Presentation Supercomputing Zulip @ IAC SIEpedia IT News

Index of all issues November 2021 June 2021 March 2021 December 2020 Summer 2018 March / April 2018 January / February 2018 November / December 2017 September / October 2017 May / June 2017 January / February 2017 November / December 2016 July / August 2016
For earlier issues, please browse the Index


The newsletter of the SIE de Investigación y Enseñanza N. 55 - July/August 2016

SIE's Supercomputing support is back!

Since a couple of weeks ago, the SIE's Postdoc is back at work. As you may already know, the SIE offers support on many topics related to Supercomputing (HPC programming, HTCondor, TeideHPC, LaPalma, etc.), so if you have any issue with those matters or you want to explore ways on how Supercomputing can help your research, do not hesitate to contact us. You can also find some general information (with manuals, HowTos, etc) about Supercomputing at the IAC by visiting the webpage:

Python courses

Python is becoming more and more popular as the primary programming language in astrophysics, and the number of Python users here at the IAC is increasing, especially thanks to the young PhD students who join our Institute. On the other hand, while Python itself is relatively easy to learn, mastering all the Python packages devoted to numerical analysis, fitting, plotting, processing of astronomical data, etc. might be a daunting proposal for novice users. This is why the SIE has already given two courses on "Python for astronomy", where, besides the basics of the Python language, many of the astronomical-related packages are explained, with special emphasis on examples and practical applications. Moreover, other departments have also shown strong interest in Python, so that two additional courses are planned, one for engineers working in the Instrumentation Division, and one for System Administrators. Finally, we'd like to remind that a complete list of talks and courses imparted or organized by the SIE can be found in the SIE's courses webpage.

Meteorological data screens for the "Sala Remota"

If you have recently visited the users room, you may have noticed that it has changed significantly. Seven computers, each with 4 monitors, have been installed for exclusive use for remote telescope control, allowing observers to use several telescopes and instruments at the OT and at the ORM from the IAC headquarters. In order to help with the observations, we have set up two large monitors to display meteorological data for the two observatories.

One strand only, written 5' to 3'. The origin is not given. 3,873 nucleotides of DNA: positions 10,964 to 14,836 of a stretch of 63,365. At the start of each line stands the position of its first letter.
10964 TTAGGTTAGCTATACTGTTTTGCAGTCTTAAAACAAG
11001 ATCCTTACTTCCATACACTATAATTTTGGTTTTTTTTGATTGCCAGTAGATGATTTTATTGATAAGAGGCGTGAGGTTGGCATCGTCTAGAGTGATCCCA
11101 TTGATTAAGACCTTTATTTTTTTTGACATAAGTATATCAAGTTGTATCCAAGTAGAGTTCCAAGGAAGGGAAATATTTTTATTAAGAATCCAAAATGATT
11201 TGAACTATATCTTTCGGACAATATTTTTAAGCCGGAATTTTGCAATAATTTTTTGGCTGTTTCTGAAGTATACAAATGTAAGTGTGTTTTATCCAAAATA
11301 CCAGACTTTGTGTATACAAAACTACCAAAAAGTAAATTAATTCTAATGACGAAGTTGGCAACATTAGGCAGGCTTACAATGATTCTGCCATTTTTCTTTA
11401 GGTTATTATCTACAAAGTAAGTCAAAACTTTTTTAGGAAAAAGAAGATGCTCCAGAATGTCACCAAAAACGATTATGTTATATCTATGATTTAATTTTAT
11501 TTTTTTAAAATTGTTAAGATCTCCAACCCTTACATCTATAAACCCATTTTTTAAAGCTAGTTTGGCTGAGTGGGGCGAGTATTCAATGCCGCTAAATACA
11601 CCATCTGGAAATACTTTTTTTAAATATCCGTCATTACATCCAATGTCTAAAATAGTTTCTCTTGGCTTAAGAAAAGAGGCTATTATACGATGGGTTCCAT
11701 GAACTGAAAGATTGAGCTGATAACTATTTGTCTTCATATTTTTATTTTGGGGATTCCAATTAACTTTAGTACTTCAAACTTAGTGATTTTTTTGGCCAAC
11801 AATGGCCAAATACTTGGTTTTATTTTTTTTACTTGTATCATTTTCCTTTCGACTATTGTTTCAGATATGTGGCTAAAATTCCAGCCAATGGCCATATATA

These are commercial-grade TV LED screens (that is, screens that withstand long operating hours and have extended lifespans), each connected to a cheap Raspberry-Pi microcomputer that uses a standard Linux distribution running a lightweight http server. We developed a small application, written in Python, which gathers meteorological information, seeing and webcam images from different resources, and displays them together in a single screen. The data are refreshed every minute, and visual alerts are shown whenever necessary.
This experience has strenghtened our confidence in the flexibility and utility of such tiny computers, and chances are we will use them in further projects.

IDL licence borrow

The most recent versions of IDL and of the Licence Manager allow a user to "borrow" an IDL licence and use it locally on her laptop without being connected to the network where the server running the floating licences is located. In practice, by borrowing the licence your laptop will acquire a node-locked license for the specified time period (one month maximum). Thus you can use IDL in a plane, on a beach, on the peak of Mont Blanc, while hang gliding, or anywhere else no Internet access is available (or is too expensive). The basic steps to borrow an IDL license, for Linux and for Mac, are described in the SIEpedia article: How to borrow an IDL license. Note that an IDL version >= 8.0 is required for the borrow facility to work.

Gmvault (backup of Gmail messages)

Many of us use GMmail as their personal email application, and often also to keep a copy of their work-related messages. The main strengths of GMail are its web interface, with a number of useful customizations, and the available storage space (the free version allows as much as 15 GB). While Google is certainly one of the most reliable and safest email providers in the world, messages can be lost to a number of reasons: accidental deletion, glitches in applications accessing it, account has been hacked, etc. So it is always a good idea to have a backup updated regularly. A simple tool to achieve it is the python-based gmvault. You can install it easily yourself with the command: pip install --upgrade --user gmvault, and then execute it with a command like: /home/user/.local/bin/gmvault sync --db-dir /scratch/user/gmvault-db (follow the on-screen instructions for authentication). For more details, see the gmvault website.

SIE de Investigación y Enseñanza :: N. 55 - July/August 2016 - Contact: